225 homes in Thetford given final approval by council

A map showing the planned 225 homes in Thetford

The purple-shaded area shows where the 225 homes would go, with some of the surrounding fields occupied by other sub-phases of the 5,000 home sustainable urban extension. - Credit: Google

Detailed plans for 225 new homes on the edge of Thetford have been approved unanimously by councillors.

The homes are one so-called ‘sub-phase’ of the 5,000-home Kingsfleet sustainable urban extension (SUE) to the Norfolk town, granted in principle by Breckland Council in 2015.

At a Tuesday meeting of the council’s planning committee, members considered the layout, appearance, scale and landscaping of the 225 homes, which are proposed by developer Taylor Wimpey to go up on land between the railway line and Norwich Road.

A representative speaking on behalf of developers said: “It is acknowledged and respected by Taylor Wimpey that these early phases of the urban extension play an important role in setting the tone for the quality of development that will be delivered across the whole settlement.”

A “sense of place” would be established within the homes, she said, through the use of a range of building materials and colours, contributing to a “harmonious design approach” between the different sub-phases of the SUE. 

She added that an existing patch of woodland on the site’s edge, known as Jane’s Wood, would “provide a verdant backdrop to the development, and a series of linked public open spaces, of different size and character, will help create a rich landscape setting”.

Breckland District councillor Harry Clarke. Picture: Harry Clarke

Labour councillor Harry Clarke was among the councillors to raise concern about the development's flood management. - Credit: Archant

Labour councillor Harry Clarke, Conservative Mark Kiddle-Morris and independent Keith Gilbert all raised concerns about the development’s flood management. 

Mark Kiddle-Morris, Conservative candidate for Guiltcross. Pic: Norfolk Conservatives.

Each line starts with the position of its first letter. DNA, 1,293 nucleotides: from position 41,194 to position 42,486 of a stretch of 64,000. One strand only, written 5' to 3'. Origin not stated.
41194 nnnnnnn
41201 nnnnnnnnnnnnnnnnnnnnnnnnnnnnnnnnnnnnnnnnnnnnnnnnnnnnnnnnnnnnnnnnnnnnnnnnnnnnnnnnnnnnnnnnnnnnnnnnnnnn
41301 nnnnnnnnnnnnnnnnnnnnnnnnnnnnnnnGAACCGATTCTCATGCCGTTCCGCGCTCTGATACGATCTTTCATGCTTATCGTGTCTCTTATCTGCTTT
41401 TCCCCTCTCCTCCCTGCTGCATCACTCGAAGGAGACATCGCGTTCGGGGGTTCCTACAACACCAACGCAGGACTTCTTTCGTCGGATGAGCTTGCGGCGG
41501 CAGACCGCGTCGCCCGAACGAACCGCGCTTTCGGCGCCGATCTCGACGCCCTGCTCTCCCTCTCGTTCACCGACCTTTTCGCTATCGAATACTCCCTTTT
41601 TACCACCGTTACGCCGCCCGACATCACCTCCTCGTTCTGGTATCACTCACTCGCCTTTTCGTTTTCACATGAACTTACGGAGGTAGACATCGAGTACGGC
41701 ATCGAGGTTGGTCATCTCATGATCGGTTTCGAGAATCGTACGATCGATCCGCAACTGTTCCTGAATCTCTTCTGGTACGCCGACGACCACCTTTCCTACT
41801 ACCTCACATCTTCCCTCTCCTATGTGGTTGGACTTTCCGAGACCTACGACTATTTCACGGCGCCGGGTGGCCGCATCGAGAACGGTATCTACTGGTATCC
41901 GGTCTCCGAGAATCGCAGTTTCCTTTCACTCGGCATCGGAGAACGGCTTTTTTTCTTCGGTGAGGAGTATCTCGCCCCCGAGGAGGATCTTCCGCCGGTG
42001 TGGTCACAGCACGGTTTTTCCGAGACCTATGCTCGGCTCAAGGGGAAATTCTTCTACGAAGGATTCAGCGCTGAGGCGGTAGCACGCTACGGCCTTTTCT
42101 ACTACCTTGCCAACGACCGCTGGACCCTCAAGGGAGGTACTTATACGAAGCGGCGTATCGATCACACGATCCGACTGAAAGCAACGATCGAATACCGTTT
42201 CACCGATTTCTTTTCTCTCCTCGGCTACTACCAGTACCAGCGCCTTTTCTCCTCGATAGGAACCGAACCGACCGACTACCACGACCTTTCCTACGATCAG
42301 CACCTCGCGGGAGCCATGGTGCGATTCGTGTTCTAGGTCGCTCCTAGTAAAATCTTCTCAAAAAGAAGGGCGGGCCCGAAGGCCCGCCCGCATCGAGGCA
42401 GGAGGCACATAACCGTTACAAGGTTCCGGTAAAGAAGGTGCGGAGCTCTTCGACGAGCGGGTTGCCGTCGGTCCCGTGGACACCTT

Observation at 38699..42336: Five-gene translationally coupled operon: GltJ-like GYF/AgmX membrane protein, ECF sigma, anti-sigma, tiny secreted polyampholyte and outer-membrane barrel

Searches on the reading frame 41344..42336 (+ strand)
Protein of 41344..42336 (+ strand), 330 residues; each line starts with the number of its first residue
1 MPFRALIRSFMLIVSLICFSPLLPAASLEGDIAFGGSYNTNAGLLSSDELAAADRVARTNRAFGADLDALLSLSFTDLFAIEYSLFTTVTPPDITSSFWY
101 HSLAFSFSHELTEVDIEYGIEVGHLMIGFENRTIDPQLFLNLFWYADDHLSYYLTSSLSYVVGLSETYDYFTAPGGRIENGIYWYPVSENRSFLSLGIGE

Conservative councillor Mark Kiddle-Morris was among the councillors to raise concern about the devleopment's flood management. - Credit: Norfolk Conservatives

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Anglian Water said in a statement to the committee that they did not feel the “impact on the public foul sewerage network has not been adequately addressed at this stage”.

Watton councillor Keith Gilbert says the town's coronavirus crisis has brought people closer togethe

Independent councillor Keith Gilbert was among the members to raise concern about the development's flood management. - Credit: Ian Burt

Norfolk County Council’s flood management team meanwhile said it was not clear that there would be enough capacity to handle the surface water run-off from the development - and asked to see more information.

An officer assured the committee that conditions were in place to ensure the council was satisfied with the final arrangements before construction began. 

The sub-phase is planned to include 24 affordable homes, and will in total comprise six one-bedroom flats, 40 two-bedroom, 102 three-bedroom and 77 four-bedroom houses.

The entire first phase of the SUE, including the 225 homes, is expected to be complete by 2029. 

A similar SUE is in the process of being created in nearby Attleborough, where government agency Homes England have stepped in to accelerate the project.